Blunt: Luckily the double jeopardy rule means there’s only one bite at the apple.
English: A woman’s dead. A child, your child is dead. (English advanced to violate Blunt’s personal space) So don’t get up in my face and gloat.
Blunt: Why not? You’re right. I did kill that dumb b****
To be honest, I really don’t know what’s what going forward. I may need for this to marinate for a bit. However, I will say this. The double jeopardy rule only works on trying the exact same case a second time. The Niers murder is still in the wind. They can still attempt to put Blunt away on Murder. And throwing it in their face as he just did is not going to get the police to slow down. If anything, they are just going to ramp it up after that stunt. Stay tuned, next week could be insane.
Last week, we saw the re-introduction of Warren Daniels as lead counsel for Erich Blunt. The case looks to be anything but iron clad. And in a unsatisfying scene, English makes a move involving a karaoke song, obvious meaning, and sustained eye contact that went unrequited. One has to believe that opening statements and actual cross examinations should be imminent.
One interesting yet unimportant observation before we get started. The first exchange from Blunt and Daniels in this episode…
Blunt: Is that the best suit you’ve got?
Daniels: Absolutely not.
I find it interesting. I like the tone. It sets up the idea that Blunt is in micromanage mode and this close to freaking out at every turn while Daniels is the smooth operator. Now I’m no fashion snob, but I know what I like and I know what looks good. The blue dress shirt with the buttons holding the collar down is a dead giveaway to either someone who has not ascended to the higher level of suits or is a hipster. This is the same shirt young boys wear to private school as part of a uniform. I’m sure it’s just the preference of the costume person or an oversight. But you don’t call out the attire of your lawyer when his suit game is clearly better than yours. Did you remember to bring your book bag too? More importantly Daniels conveys to Blunt the idea that this is a long process, relax.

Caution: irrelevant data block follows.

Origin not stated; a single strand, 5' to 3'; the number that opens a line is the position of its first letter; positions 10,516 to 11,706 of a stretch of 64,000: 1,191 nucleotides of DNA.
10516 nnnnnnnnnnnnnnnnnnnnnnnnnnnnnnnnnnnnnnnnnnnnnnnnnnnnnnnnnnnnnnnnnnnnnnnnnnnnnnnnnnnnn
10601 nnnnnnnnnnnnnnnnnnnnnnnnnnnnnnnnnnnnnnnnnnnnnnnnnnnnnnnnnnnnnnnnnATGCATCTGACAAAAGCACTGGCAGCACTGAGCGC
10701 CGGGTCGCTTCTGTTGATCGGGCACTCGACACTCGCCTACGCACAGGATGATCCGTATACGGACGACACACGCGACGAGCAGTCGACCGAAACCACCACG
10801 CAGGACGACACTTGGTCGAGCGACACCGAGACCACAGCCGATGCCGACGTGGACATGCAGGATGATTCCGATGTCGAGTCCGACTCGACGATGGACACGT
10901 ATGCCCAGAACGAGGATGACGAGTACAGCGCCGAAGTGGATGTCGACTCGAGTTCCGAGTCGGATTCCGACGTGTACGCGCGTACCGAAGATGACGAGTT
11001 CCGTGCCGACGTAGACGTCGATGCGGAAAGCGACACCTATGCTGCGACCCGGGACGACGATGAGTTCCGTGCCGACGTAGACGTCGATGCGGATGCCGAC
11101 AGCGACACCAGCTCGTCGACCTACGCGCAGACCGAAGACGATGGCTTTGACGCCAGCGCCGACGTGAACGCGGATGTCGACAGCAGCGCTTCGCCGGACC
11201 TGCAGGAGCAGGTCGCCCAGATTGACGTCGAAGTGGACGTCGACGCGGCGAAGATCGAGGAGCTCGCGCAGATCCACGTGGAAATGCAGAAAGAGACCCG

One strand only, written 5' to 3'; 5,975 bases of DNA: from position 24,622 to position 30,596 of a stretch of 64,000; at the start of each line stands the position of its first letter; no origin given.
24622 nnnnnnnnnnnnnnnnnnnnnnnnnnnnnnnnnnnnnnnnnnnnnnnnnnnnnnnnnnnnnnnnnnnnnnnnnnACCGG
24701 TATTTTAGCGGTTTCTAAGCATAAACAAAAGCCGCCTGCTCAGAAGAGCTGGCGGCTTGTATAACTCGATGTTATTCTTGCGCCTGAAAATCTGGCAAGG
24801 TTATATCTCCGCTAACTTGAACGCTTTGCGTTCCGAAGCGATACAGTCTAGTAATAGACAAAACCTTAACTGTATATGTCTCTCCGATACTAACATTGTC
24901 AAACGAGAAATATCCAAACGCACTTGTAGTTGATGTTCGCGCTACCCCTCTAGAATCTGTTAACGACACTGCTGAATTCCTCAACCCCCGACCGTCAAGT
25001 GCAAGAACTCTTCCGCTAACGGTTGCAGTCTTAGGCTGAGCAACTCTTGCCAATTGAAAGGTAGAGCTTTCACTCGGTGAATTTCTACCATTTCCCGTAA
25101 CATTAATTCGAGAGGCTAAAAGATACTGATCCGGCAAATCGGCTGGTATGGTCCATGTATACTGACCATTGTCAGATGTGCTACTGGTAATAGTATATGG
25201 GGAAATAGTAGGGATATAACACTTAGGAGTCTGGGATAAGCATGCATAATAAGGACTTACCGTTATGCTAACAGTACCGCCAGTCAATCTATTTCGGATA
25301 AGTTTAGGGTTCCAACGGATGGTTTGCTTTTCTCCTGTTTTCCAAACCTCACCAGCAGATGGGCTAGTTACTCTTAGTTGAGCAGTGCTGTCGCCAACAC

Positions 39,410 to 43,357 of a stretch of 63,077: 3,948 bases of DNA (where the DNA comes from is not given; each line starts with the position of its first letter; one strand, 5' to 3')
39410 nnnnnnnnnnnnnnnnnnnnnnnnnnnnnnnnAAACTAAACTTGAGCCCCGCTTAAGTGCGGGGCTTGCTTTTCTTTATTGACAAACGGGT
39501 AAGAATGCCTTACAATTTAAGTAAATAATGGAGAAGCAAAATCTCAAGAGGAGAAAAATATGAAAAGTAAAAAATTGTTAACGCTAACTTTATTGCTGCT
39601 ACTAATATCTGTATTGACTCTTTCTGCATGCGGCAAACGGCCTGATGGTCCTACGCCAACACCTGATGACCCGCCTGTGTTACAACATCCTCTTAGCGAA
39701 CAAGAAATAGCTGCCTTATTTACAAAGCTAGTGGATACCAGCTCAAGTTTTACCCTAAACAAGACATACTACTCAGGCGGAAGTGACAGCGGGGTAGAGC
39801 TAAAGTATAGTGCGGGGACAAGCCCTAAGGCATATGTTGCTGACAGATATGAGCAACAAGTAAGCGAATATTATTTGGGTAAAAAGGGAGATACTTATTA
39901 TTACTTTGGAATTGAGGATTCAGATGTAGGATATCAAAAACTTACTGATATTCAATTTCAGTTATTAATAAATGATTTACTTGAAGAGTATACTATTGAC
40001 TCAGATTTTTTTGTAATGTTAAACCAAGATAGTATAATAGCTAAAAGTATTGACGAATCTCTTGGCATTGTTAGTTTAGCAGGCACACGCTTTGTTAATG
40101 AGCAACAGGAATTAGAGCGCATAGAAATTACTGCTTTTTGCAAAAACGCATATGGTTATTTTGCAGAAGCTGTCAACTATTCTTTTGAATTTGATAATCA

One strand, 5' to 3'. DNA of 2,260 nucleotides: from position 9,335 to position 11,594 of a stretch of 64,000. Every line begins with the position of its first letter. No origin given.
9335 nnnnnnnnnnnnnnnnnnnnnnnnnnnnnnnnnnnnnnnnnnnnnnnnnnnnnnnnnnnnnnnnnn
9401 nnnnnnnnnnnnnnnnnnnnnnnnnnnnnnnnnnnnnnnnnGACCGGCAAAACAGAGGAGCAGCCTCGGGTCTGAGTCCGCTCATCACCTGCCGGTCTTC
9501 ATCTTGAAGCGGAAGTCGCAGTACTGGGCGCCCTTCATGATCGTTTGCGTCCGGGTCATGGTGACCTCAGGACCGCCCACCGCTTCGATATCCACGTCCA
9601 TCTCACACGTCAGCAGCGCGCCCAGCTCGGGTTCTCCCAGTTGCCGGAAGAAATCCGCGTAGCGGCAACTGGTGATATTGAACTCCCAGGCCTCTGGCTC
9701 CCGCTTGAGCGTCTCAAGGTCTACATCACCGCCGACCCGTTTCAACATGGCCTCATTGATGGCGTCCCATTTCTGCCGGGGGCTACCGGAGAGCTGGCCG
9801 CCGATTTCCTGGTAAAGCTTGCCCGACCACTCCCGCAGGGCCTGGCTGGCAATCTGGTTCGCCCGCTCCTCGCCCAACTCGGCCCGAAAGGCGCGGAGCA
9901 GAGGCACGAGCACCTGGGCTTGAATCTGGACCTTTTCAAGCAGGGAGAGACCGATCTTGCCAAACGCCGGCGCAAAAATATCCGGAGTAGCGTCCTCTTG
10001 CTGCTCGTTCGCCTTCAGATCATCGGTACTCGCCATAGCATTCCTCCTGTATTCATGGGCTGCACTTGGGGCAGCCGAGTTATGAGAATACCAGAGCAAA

In the courtroom, Siletti starts out with his opening statement to the jury. You may recognize Siletti from any number of shows from Law & Order to Fringe. I remember him from Raising the Bar (a show the Mrs and I refer to as “Zach Morris: Attorney at Law”). And that may be the last time Raising the Bar is ever mentioned here. I have to say, Siletti’s opening statement is calm, measured and friendly but when compared to that of Mr. Daniels seems almost juvenile. Now I hope as a television viewer that this is a device to set expectation in order for ‘the good guys’ to exceed it. Otherwise, our guys seem outmatched from the start.